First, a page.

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Tories need to refocus after political shocks of 2010

The morning of the vote, Lawrence Cannon arrived at the United Nations absolutely confident that Canada would win a temporary seat on the Security Council, according to someone who was close to the situation. His diplomats had assured him they had more than enough written and verbal commitments to win one of the two seats up for grabs.

When Canada came up short on the first round of voting, the Foreign Affairs Minister "was absolutely astounded," according to one source. So certain were the Canadians of victory in the first round, they lacked a strategy to build momentum in the second round. The delegation sat there, dumbfounded, as votes drained away.

For many Conservative supporters, the fiasco at the UN reflected the worrisome performance of the Harper government in 2010. A succession of political shocks left the Tories looking, at times, confused and adrift, leaving its own best friends to question what was going on in the Prime Minister's Office, and in his head.

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And they worry that the government prepares for what could be an imminent election without a meaningfully conservative agenda.

"If you were to ask any number of people either in government or outside government: What is the Conservative agenda in 2010? I think they'd be hard-pressed … to come up with an answer," Jim Armour believes. He was communications director for Mr. Harper when the Conservatives were in opposition.

Even some of the more senior figures in the government have at times agreed that the Conservatives often find themselves reacting to external events that are magnified by the absence of any countervailing message.

The question is whether Mr. Harper is willing or able to return to his conservative roots in 2011, or whether he will rely on disarray among the opposition to keep himself in office.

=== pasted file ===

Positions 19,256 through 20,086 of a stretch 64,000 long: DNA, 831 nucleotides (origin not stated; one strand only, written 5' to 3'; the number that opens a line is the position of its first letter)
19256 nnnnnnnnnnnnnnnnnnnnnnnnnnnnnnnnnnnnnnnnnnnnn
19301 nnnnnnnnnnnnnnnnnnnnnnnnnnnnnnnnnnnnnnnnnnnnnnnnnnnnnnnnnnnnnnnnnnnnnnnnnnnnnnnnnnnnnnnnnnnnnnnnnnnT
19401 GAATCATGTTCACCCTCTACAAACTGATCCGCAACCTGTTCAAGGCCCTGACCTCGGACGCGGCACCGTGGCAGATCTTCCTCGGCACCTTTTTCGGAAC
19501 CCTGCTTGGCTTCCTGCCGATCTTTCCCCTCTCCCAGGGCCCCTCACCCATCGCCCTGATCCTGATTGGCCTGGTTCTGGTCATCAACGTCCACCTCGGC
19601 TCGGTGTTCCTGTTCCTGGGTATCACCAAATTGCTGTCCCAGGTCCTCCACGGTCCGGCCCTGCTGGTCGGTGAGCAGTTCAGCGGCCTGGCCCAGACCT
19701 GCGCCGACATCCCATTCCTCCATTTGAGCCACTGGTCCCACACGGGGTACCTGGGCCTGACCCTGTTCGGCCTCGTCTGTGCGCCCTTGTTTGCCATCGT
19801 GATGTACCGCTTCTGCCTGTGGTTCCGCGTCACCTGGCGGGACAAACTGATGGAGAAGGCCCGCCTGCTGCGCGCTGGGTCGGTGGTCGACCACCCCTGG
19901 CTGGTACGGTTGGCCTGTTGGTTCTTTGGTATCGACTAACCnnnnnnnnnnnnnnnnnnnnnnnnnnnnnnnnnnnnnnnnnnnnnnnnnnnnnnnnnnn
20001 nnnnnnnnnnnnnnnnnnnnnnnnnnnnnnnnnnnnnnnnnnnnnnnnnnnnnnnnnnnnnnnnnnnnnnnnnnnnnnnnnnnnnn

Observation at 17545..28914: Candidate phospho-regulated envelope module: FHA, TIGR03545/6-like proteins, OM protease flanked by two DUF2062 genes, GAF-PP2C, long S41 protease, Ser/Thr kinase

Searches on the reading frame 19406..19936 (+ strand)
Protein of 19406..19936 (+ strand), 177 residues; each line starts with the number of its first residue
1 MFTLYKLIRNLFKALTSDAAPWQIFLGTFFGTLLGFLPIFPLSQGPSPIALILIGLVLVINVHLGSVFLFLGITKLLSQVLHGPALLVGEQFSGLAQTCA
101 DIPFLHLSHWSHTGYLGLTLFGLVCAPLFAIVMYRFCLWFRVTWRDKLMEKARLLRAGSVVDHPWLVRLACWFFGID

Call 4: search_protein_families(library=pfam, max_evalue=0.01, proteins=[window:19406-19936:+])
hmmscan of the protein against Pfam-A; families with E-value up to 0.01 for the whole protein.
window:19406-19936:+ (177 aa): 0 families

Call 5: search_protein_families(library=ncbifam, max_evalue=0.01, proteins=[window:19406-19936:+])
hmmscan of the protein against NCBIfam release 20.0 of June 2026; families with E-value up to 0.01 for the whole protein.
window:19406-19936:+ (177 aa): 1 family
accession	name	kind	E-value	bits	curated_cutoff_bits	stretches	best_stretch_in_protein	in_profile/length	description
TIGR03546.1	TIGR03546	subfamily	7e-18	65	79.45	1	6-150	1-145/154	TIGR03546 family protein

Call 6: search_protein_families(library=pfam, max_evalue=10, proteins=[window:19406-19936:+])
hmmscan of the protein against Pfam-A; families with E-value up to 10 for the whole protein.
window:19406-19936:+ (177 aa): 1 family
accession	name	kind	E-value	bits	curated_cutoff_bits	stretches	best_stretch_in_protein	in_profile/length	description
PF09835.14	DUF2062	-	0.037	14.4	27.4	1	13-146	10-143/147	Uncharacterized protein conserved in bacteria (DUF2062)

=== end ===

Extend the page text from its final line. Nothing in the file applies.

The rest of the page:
The biggest shock of all occurred a year ago Thursday

To compound matters, after a successful G8 and G20 summit that was marred by exorbitant costs and unruly protests, Mr. Harper disappeared. Contrary to conventional wisdom that the Prime Minister micromanages every aspect of government operations, Mr. Harper retreated to the summer residence at Harrington Lake and left the day-to-day running of the government to subordinates.

The result was chaos. In July, the decision to eliminate the mandatory long-form census came to light. At first, the internal conversation within the Industry Ministry and at the Langevin Bloc, headquarters of the Prime Minister's Office, concluded that the census issue was a minor irritant that would soon disappear. The mixed and conflicting messages that resulted forced the resignation of a deputy minister.

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The census imbroglio coincided with a dust-up over strife in the senior ranks of the RCMP. Then came the Security Council debacle. At the same time, the opposition parties united to oppose the Conservatives' decision to sole-source a $16-billion fighter contract. The communications line from the PMO - the planes were needed because Russian bombers were threatening Canadian airspace - was greeted with derision.

The alarms continued into the autumn, over everything from allegations of contract-fixing in the restoration program on Parliament Hill to unseemly snooping in the medical files of veterans who criticize the government. And let's not even mention Omar Khadr. Though Mr. Harper was back on the job, he was often overseas, attending meetings of La Francophonie, APEC, the G20 and NATO.